Well, the theatrical version cuts out the Mouth of Sauron who gives Frodo effects to Aragorn and Gandalf. Adding this back in might have helped but I’d have to see it in context. (It would also explain how Frodo has his cloak again at the end of the movie.) But the way it is cut, you know Frodo and Sam don’t have much time given the orcs are marching on the army of men at the Black Gates. So, Sam stopping to give a speech, completely kills the tension of the scene. You want to shout at him, “JUST GET ON WITH IT.” And then Gollum attacks them on the mountain and once again, they cut out Frodo’s admonishment to Gollum, that if he tries to take the ring again, the ring will be Gollum’s doom. Frodo has the power of the ring behind him at that moment. It is a powerful scene of foreshadowing and how Frodo is still a noble person right up until the end before he fails that last critical test. And they left it out. So, another bite of the cookie.

1200 words already. I have strong feelings about plot apparently.

There were big battering rams in the shape of wolves heads with fire in their mouths and crumbling towers and gates and that was enough for an “holy shit” reaction from me. So, a cookie.

The fights were entertaining. On top of the King of Angmar, Eowyn took out an entire Oliphant by herself. There is the infamous line of Gimli after Legolas also kills an Oliphant “That still counts as one!” And Aragorn fought the king of the dead. So, highly entertaining all around, one cookie.

In this movie there is a very short scene of Galadriel giving Frodo hope. Arwen chastises her father for not telling her everything he saw in the future and then bullies him into reforging the sword. Tying her life to the fate of the ring was a bit much, I think. Peter Jackson seemed to be reaching to keep Arwen important. I think it’s important to remember that Arwen didn’t have to prove anything. She already was a Princess and revered by her people. She also is to have a long life. Aragorn needed a Queen that would live at least as long as he would. (It is implied that she’ll live much longer, though Elrond discounts the comfort of children and grandchildren in her long life once Aragorn passes on. I don’t know if Tolkien thinks that women have no life once their husband’s pass or what. It’s confusing and a bit insulting.) The real star, as far as women are concerned, in this movie is Eowyn. Eowyn of the “I am not a man!” And then destroys the King of Angmar that “no man” could defeat. (Honestly, that’s a very easy restriction to get around. You just have to wrap your head around the fact a woman can fight in combat.)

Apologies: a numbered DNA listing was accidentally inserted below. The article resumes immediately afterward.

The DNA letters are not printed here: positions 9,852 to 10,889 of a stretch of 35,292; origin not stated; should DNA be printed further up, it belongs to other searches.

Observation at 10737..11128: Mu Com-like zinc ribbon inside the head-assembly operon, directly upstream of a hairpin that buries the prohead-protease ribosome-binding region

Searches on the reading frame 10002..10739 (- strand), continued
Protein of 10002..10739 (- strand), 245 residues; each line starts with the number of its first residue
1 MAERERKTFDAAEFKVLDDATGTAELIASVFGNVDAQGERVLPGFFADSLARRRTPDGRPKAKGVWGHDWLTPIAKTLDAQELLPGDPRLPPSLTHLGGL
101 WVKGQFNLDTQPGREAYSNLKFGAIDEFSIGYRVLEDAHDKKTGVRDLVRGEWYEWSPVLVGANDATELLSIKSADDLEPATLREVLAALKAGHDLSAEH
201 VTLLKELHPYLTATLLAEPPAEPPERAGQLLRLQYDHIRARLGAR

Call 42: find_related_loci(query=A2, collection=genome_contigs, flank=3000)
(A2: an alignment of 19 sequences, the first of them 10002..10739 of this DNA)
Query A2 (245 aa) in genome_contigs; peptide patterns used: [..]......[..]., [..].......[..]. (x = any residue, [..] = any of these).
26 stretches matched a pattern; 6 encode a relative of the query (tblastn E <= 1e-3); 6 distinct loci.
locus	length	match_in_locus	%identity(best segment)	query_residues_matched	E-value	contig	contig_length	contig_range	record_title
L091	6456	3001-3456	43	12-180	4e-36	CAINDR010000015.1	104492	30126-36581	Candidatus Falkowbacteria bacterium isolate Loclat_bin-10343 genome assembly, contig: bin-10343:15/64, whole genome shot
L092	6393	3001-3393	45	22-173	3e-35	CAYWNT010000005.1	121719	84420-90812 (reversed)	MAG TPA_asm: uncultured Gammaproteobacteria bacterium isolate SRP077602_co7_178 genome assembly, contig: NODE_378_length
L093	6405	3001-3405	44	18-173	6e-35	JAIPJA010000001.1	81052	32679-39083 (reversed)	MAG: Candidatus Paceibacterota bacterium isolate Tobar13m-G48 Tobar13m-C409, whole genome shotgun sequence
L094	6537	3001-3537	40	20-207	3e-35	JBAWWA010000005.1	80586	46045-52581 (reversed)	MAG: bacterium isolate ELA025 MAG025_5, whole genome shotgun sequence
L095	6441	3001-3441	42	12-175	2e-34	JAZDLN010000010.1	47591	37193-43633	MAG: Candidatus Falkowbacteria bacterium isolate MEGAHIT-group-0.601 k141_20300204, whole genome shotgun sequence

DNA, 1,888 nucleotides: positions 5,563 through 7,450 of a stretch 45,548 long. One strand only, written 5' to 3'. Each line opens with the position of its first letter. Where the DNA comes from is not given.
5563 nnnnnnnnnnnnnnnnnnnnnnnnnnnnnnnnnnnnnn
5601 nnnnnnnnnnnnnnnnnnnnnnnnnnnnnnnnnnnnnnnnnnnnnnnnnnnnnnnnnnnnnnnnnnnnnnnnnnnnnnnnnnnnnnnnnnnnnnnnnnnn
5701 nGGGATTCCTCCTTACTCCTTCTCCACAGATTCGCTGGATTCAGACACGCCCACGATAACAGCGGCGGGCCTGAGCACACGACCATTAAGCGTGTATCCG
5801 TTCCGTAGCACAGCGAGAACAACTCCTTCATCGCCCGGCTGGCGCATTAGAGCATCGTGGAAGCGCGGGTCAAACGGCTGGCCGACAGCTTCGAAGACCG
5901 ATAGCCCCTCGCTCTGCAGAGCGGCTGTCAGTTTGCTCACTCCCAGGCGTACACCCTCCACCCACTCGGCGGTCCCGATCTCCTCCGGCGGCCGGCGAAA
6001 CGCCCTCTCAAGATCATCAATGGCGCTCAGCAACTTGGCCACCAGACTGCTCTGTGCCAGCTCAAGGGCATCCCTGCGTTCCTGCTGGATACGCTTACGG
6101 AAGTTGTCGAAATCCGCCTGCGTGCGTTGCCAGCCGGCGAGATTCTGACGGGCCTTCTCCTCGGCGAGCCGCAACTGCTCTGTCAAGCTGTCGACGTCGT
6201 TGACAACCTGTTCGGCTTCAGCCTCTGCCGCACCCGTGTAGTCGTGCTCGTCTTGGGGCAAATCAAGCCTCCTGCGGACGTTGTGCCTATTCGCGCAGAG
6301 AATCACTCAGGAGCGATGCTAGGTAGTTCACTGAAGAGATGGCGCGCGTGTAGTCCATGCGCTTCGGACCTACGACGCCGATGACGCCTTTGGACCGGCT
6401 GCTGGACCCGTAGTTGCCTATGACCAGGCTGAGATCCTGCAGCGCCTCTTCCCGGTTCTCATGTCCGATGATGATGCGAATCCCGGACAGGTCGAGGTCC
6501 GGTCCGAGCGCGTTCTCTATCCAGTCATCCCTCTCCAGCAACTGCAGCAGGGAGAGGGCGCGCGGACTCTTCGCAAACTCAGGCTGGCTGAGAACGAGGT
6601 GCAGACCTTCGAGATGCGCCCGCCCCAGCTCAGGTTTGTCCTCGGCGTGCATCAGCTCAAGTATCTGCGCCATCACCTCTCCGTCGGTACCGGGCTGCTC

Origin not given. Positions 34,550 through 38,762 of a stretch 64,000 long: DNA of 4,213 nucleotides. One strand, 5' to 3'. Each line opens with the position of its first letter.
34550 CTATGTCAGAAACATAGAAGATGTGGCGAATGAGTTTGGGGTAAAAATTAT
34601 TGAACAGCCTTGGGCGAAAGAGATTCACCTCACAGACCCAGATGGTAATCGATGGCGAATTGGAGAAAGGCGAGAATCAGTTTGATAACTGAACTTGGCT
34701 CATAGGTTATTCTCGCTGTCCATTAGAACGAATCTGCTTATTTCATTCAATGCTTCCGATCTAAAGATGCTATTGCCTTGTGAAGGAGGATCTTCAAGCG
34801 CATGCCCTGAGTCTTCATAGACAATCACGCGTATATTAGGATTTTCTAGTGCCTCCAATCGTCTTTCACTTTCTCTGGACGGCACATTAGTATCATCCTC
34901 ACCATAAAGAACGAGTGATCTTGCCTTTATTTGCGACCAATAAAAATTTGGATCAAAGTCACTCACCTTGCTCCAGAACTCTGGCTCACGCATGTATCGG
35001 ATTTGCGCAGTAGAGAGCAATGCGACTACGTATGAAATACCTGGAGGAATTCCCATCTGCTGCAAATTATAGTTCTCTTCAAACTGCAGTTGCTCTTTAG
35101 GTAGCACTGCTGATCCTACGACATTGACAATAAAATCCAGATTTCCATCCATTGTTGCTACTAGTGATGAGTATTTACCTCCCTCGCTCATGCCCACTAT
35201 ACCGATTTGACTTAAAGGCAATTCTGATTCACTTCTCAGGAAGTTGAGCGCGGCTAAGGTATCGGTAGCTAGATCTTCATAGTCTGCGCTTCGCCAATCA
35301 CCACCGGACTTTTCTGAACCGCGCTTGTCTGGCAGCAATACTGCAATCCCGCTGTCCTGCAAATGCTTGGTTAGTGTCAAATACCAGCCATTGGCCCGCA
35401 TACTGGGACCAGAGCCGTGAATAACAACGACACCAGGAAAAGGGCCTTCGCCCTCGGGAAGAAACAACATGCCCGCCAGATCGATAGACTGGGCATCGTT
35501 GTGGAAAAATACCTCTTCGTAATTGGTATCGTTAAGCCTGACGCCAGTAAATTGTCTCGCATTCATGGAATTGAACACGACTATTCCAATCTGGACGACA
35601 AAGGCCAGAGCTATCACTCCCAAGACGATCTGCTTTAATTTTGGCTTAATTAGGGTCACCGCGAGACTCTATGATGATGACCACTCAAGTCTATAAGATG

I know that many people find the lack of “action” women in Tolkien’s books to be very disappointing. (I think part of this is the rise of romantic fantasy in the 70s, 80s and very early 90s which was written by women and contained many female action characters going to battle but there is STILL a fallacy that destiny is handed to them rather than them working for it.) In the context of the time that Tolkien was writing about, Eowyn as a shield maiden and being on the battlefield was very shocking. He was writing these stories around the time of the Great Wars, despite the fact they weren’t published until later. (Funny how that works.) Even back then, the idea of a woman fighting was just not considered proper. They could be a nurse, but they did not fight in the trenches. And the nurses were in general, not anyone of nobility or the upper class. Eowyn is that shocking woman who dresses in breeches and hides among the men to fight. Eowyn went seeking glory before death. She didn’t expect to live through the battle. She was so damaged by the machinations of Saruman and Wormtongue that she would have rather died than try to live even after they were gone. And she almost gets her wish. Then decides, after a bit of a lecture from Faramir after getting to know him, that she is going to live and give life a chance and give Faramir a chance. So, if Aragorn and Arwen are sweet, long lasting love. Eowyn and Faramir is a love story based upon mutual respect and communication. So, rather groundbreaking. One cookie.

Really, this is the third movie in a trilogy that was filmed all at once and used the premier Tolkien artists as concept artists and yeah, it was lovely and beautiful and grim all at once. One cookie.

The Return of the King is a decent enough ending to the Lord of the Rings. There are a few pacing issues and accuracy issues that make me take away bites of the cookie. Four and a half Gingersnaps.